There’s a new hero in Metropolis, one who fancies himself a golden god: He’s Booster Gold, “the greatest hero you’ve never heard of – until now.” And he is intent on replacing the Blur as the protector of Metropolis and the greatest hero of all time. Unfortunately, he is shameless self-promoting glory hound who engages in superheroics for the paycheck, not because he believes in what he’s doing. And then there was the introduction of a new hero-in-the-making, the Blue Beetle.
Booster (Eric Martsolf) traveled back in time from the 25th century, and uses his knowledge of history to be in the right place at the right time to make himself appear to be a hero – and then cash in. Booster always sticks around for the photo op after his big save, and cultivates corporate sponsorships. (He even wears logo patches on his uniform!) But the bigger drawback is the fact that Booster is pretty much a jerk. More than confidant, Booster is smug and condescending to Clark (Tom Welling), viewing the Kansas farmboy as…well, a naïve fool for wanting to do the right thing for its own sake, rather than for the glory. Booster’s quest for fame was complicated when one of his stunts resulted in the release of alien technology – a scarab that transforms into high-tech battle armor – and the living tech bonded with teenager Jaime Reyes (Jaren Brandt Bartlett), turning him into an out-of-control menace who tries to kill Booster.
Written by DC Comics honcho Geoff Johns, this was a story about branding as much as heroism. Wait, make that rebranding. Lois (Erica Durance) sought to make over Clark as a klutz; the kind of “mild-mannered” guy who could never be confused with the Blur. Booster wanted to reimagine himself as a hero instead of the corrupted has-been he really was. Or will be. (Time travel makes it that sort of thing tough to express.) He uses stolen technology and winning smile to con people into believing he is who he claims to be. Jaime, meanwhile, wanted to stop being a doormat for school bullies and exert some control over his own life.
Lois forces him to wear eyeglasses and act the bumbling fool. Welling did a nice job of aping Christopher Reeve’s nerdy Clark from Richard Donner’s 1978 Superman movie. He looked uncomfortable in a suit, and came across as bumbling and ineffectual when Clark tried to interview industrialist Ted Kord. Kord himself moonlighted as the superhero Blue Beetle in the comics, and then the mantle was eventually ceded to Jaime Reyes in a reimagining of the character. On SMALLVILLE, Jaime’s encounter with the scarab involuntarily turns him into a menace before he gains enough control over the armor to go into training to become the Blue Beetle (which is only thematically similar to his origin in the comics). Jaime found the will to overpower the armor thanks to Booster, who repeated a speech Clark had delivered about being a hero because it’s the right thing to do. How ironic that…er, borrowed words helped Booster to become the hero he always wanted to be. True, Booster was compelled to give the pep talk only because he was facing death at Beetle’s hands. Mere moments after confessing to Clark that he is a fraud, Booster found the inner strength to in turn bring out Jaime’s inner hero. It was basically a clash of philosophies: Booster’s crass commercialism vs. Clark’s homespun salt-of-the-Earth earnestness. And we all know that Kansas corn trumps Madison Avenue smooth-talk every time.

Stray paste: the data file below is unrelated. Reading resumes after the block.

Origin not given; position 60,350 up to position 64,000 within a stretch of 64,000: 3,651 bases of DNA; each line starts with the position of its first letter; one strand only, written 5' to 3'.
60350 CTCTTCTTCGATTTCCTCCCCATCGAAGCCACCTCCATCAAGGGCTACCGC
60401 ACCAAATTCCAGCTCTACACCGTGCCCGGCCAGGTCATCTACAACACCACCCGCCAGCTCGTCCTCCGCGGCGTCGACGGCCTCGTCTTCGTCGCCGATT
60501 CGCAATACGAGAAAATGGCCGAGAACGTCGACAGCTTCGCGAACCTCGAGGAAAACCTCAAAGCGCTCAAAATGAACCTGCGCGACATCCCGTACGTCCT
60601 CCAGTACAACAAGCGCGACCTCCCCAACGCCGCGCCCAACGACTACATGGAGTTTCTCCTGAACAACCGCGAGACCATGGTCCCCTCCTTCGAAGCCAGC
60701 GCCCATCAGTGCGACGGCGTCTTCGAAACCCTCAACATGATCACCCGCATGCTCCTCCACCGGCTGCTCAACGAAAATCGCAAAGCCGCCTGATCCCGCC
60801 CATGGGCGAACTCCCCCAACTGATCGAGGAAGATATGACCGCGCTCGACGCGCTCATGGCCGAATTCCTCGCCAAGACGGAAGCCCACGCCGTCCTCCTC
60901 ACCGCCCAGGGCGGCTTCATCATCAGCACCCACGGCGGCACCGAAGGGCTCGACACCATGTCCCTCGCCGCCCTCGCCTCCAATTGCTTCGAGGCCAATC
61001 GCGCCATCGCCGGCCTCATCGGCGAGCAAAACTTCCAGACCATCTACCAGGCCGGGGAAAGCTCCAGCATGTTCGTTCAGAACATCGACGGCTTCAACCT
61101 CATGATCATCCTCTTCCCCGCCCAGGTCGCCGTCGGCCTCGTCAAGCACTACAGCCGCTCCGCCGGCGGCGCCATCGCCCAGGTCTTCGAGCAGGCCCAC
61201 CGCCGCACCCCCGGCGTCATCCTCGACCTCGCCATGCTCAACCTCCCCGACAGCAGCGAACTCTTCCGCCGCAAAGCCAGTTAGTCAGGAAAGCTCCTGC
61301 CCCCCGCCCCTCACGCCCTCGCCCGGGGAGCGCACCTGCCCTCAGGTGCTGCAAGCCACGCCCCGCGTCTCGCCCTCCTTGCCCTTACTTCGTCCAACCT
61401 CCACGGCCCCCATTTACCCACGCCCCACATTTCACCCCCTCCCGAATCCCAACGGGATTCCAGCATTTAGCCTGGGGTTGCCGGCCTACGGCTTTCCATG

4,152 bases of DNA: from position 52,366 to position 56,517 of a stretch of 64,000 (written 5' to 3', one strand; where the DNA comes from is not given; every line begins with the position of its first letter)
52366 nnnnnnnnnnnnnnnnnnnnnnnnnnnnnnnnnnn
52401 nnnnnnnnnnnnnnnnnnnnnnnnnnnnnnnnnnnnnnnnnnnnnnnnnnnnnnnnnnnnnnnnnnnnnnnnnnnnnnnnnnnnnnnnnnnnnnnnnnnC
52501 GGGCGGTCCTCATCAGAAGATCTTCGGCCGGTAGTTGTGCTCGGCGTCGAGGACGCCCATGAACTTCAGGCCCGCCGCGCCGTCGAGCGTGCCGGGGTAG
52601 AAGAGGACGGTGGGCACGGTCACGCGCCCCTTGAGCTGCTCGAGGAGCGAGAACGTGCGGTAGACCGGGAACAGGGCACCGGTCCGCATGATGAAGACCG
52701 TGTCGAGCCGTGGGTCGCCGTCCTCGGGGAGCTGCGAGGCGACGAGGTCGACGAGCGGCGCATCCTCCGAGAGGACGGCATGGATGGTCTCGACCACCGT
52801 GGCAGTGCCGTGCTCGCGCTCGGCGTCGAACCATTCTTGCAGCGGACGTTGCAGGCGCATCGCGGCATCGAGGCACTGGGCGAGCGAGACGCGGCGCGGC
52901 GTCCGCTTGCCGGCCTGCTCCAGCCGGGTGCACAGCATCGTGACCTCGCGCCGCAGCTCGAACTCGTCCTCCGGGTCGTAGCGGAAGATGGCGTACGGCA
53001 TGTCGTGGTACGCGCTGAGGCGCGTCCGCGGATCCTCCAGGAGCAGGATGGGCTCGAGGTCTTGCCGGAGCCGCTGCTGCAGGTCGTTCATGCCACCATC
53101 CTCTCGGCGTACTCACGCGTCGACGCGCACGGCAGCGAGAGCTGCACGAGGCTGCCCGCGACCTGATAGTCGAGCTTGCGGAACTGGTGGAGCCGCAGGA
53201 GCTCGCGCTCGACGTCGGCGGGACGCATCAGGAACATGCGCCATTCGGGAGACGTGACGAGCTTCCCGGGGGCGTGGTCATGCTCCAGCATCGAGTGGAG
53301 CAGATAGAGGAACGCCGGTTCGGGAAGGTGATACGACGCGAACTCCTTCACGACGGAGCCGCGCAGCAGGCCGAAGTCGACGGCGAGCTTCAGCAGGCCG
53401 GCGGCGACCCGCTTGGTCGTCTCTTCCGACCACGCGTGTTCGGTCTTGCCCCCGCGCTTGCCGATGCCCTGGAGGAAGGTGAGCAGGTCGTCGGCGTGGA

Speaking of smooth, Booster was personified by Eric Martsolf, who plays Brady on DAYS OF OUR LIVES, and I have say, it was perfect casting. The strapping Martsolf looks like a living toothpaste commercial, so the CGI sparkle effect on his teeth was hardly needed. But more than the slickster persona, Martsolf showed a nice amount of vulnerability and shame when Booster revealed the secret of his real life in 25th-century Metropolis.
Booster Gold was a popular character in DC Comics in the mid-1980s, and his SMALLVILLE origin distills the essential elements from his comics genesis: Yes, he’s basically a con man from the future who tries to cheat his way into the hearts of Metropolis. (And, since the Legion of Superheroes has already been seen on SMALLVILLE, Johns’ script was able to maintain the bit about Booster stealing a Legion flight ring.) In the comics, Booster and Blue Beetle forged a wacky friendship during their time in the Justice League (when the Beetle uniform was worn by Kord), eventually being referred to as “Blue & Gold.” A nice Easter egg for fans: The scientist first killed by the scarab was called Dan Garrett – who was the first comics character to don the Blue Beetle uniform, in Charlton Comics.
If SMALLVILLE wasn’t ending in a few weeks, Booster would be a natural for a return engagement, but his legacy is assured, since Booster does his best to talk Clark into showing his face in public and stepping up to take responsibility for his good works. Easy for him to say, since he knows that Clark eventually will don the red-and-blue long johns. I can hardly wait for that particular future.